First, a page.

Got guests who are up late, and no TV? Here are three ways to keep them happy—and maybe help them sleep.
At the lake, less light pollution means that you can see things in the night sky that are impossible to spot in the city. Thanks to the Internet, pre-arming yourself with stargazing know-how is easy, says Robert Dick of the Royal Astronomical Society of Canada (check out skynews.ca). “You used to have to go to the library.”
1. Wait until dark Really dark— past 11 p.m. in the earlier part of the sum- mer.
2. Give your eyes time to adjust “The longer you stay outside, the more you see,” says Dick.
3. Turn off every single light “Even a neighbour’s light from a quarter- kilometre away can make a difference.”
4. Find the Summer Triangle The last half of the summer is one of the best times to locate it in the night sky.
Provide a mid-night reading list
Help your guests nod off with some relaxed cottage reading.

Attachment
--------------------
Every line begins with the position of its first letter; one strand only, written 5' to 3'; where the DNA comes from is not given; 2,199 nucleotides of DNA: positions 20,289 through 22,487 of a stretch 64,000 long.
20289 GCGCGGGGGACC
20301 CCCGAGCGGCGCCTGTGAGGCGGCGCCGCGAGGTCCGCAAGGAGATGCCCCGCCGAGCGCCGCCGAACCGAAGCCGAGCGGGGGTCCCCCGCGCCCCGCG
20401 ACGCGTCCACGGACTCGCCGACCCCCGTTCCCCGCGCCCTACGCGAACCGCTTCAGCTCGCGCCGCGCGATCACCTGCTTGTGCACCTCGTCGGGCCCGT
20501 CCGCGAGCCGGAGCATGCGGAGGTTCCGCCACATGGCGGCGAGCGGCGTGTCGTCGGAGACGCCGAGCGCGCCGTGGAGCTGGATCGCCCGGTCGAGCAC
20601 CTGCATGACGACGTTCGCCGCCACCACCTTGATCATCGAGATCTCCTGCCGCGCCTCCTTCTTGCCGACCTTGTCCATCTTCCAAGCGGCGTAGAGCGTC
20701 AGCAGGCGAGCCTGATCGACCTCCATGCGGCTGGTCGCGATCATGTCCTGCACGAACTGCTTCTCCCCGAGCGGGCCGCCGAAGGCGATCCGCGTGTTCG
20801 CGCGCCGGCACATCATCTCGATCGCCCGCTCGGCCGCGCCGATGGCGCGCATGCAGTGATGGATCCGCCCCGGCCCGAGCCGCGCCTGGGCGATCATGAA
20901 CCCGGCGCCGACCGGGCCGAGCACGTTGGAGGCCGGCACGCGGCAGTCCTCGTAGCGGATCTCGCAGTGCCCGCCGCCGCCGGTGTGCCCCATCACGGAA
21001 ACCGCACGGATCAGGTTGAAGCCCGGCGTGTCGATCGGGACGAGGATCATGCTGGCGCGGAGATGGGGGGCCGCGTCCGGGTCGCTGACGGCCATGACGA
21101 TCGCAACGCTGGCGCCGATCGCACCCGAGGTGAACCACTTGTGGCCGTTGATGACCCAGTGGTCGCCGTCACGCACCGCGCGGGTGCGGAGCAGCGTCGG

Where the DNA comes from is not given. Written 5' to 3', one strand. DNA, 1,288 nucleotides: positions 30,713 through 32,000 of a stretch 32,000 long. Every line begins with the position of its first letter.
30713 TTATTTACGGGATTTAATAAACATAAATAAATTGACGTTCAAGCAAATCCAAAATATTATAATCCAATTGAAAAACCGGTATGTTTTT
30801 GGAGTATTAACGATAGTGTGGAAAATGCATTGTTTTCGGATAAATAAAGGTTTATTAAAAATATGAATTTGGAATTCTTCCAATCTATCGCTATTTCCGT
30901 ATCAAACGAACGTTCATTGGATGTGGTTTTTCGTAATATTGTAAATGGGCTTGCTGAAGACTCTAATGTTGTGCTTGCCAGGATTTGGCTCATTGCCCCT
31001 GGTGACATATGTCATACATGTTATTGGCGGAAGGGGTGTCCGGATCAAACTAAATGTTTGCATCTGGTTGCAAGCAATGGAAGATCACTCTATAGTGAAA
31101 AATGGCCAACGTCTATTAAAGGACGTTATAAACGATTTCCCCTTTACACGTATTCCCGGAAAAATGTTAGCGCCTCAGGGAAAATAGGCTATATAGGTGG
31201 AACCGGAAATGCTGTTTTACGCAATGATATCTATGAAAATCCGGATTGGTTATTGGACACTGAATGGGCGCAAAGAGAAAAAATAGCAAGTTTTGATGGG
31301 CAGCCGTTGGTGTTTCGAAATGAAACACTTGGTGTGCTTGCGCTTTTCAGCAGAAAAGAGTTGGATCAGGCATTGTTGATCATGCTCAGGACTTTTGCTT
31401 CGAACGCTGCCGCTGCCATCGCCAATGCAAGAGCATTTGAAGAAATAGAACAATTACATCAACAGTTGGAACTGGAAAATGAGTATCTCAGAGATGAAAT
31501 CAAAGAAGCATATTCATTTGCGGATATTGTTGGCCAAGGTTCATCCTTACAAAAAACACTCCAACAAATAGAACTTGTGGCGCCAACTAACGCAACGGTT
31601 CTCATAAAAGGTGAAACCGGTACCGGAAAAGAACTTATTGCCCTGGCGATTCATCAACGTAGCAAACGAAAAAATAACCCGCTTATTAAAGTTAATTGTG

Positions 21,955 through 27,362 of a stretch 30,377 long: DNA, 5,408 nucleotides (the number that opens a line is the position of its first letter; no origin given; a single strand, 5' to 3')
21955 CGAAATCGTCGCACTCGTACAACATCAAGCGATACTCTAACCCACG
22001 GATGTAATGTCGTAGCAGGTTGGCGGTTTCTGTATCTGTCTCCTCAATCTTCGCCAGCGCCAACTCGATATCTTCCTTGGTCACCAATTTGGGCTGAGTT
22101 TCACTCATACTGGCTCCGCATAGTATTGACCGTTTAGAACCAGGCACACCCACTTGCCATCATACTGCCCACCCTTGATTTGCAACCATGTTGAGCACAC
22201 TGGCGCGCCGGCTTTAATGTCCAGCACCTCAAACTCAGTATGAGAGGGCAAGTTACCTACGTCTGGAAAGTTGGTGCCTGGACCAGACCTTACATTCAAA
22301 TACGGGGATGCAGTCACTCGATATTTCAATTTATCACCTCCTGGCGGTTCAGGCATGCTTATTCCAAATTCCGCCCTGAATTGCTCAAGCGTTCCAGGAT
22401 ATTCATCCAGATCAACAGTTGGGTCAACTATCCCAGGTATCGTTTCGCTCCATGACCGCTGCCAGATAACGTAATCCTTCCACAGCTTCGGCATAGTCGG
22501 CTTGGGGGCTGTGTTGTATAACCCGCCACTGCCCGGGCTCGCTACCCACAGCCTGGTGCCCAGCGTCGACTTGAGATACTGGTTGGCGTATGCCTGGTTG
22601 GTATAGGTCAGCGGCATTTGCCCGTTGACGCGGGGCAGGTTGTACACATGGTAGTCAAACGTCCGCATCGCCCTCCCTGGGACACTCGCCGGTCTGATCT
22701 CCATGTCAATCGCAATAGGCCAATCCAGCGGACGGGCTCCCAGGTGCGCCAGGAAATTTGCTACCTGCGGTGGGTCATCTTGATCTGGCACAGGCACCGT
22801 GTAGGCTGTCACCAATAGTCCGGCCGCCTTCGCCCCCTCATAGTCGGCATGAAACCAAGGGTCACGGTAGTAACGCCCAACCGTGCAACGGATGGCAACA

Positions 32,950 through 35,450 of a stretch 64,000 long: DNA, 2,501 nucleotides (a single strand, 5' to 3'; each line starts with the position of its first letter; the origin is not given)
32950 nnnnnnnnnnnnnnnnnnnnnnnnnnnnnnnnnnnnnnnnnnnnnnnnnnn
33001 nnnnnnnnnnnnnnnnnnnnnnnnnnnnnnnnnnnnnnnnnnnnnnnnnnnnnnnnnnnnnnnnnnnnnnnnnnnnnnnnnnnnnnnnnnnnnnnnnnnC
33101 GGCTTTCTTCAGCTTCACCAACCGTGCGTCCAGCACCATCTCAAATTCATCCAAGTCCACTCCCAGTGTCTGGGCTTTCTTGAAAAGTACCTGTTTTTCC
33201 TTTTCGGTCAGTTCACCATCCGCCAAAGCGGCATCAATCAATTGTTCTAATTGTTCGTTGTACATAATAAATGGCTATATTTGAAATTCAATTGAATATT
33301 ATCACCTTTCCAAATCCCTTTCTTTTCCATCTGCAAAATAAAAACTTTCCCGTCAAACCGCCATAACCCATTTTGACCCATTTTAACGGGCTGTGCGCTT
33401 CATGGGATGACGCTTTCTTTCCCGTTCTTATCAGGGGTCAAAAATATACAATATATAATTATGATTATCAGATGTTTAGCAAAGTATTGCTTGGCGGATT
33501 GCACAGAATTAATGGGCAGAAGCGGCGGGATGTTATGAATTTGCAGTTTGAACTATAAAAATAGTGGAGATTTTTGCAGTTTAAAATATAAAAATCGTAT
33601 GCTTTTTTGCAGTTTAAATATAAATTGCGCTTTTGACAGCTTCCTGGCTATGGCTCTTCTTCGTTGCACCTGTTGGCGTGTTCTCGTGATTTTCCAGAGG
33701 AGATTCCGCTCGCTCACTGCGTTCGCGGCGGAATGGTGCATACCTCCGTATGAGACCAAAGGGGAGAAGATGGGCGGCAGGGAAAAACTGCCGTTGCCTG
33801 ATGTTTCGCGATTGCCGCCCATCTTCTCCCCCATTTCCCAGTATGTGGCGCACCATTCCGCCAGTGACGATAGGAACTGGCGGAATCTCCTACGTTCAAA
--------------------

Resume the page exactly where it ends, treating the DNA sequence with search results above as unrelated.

A History of the Metal Lawn Chair by Skip Torrans
The cottage wouldn’t be the same without these trusty folding wonders.
Toilets: A Spotter’s Guide by Lonely Planet
Stats say we spend 92 days on the toilet in a life- time. Check out these babies!
This Road Sucks by Don Consiglio and Brad DeMarea
Road signs are largely useless, say the authors. Better? Signage that applies to the real world, with its distracted drivers, potholes, and cyclists who do whatever the heck they want. One example: Shockingly Filthy Restroom, Next Exit.
Prep the perfect guest room
Be sure to include:
• Tiny flashlight
• Extra blankets of different weights
• Reusable water bottle or cup (a glass is a recipe for a groggy, acci- dental smashing)
• Reading light
• Multiple pillows, fluffy and firm
• Ibuprofen (for adult guests)
• Earplugs and sleep mask
• Small fan
• Decent blinds or drapes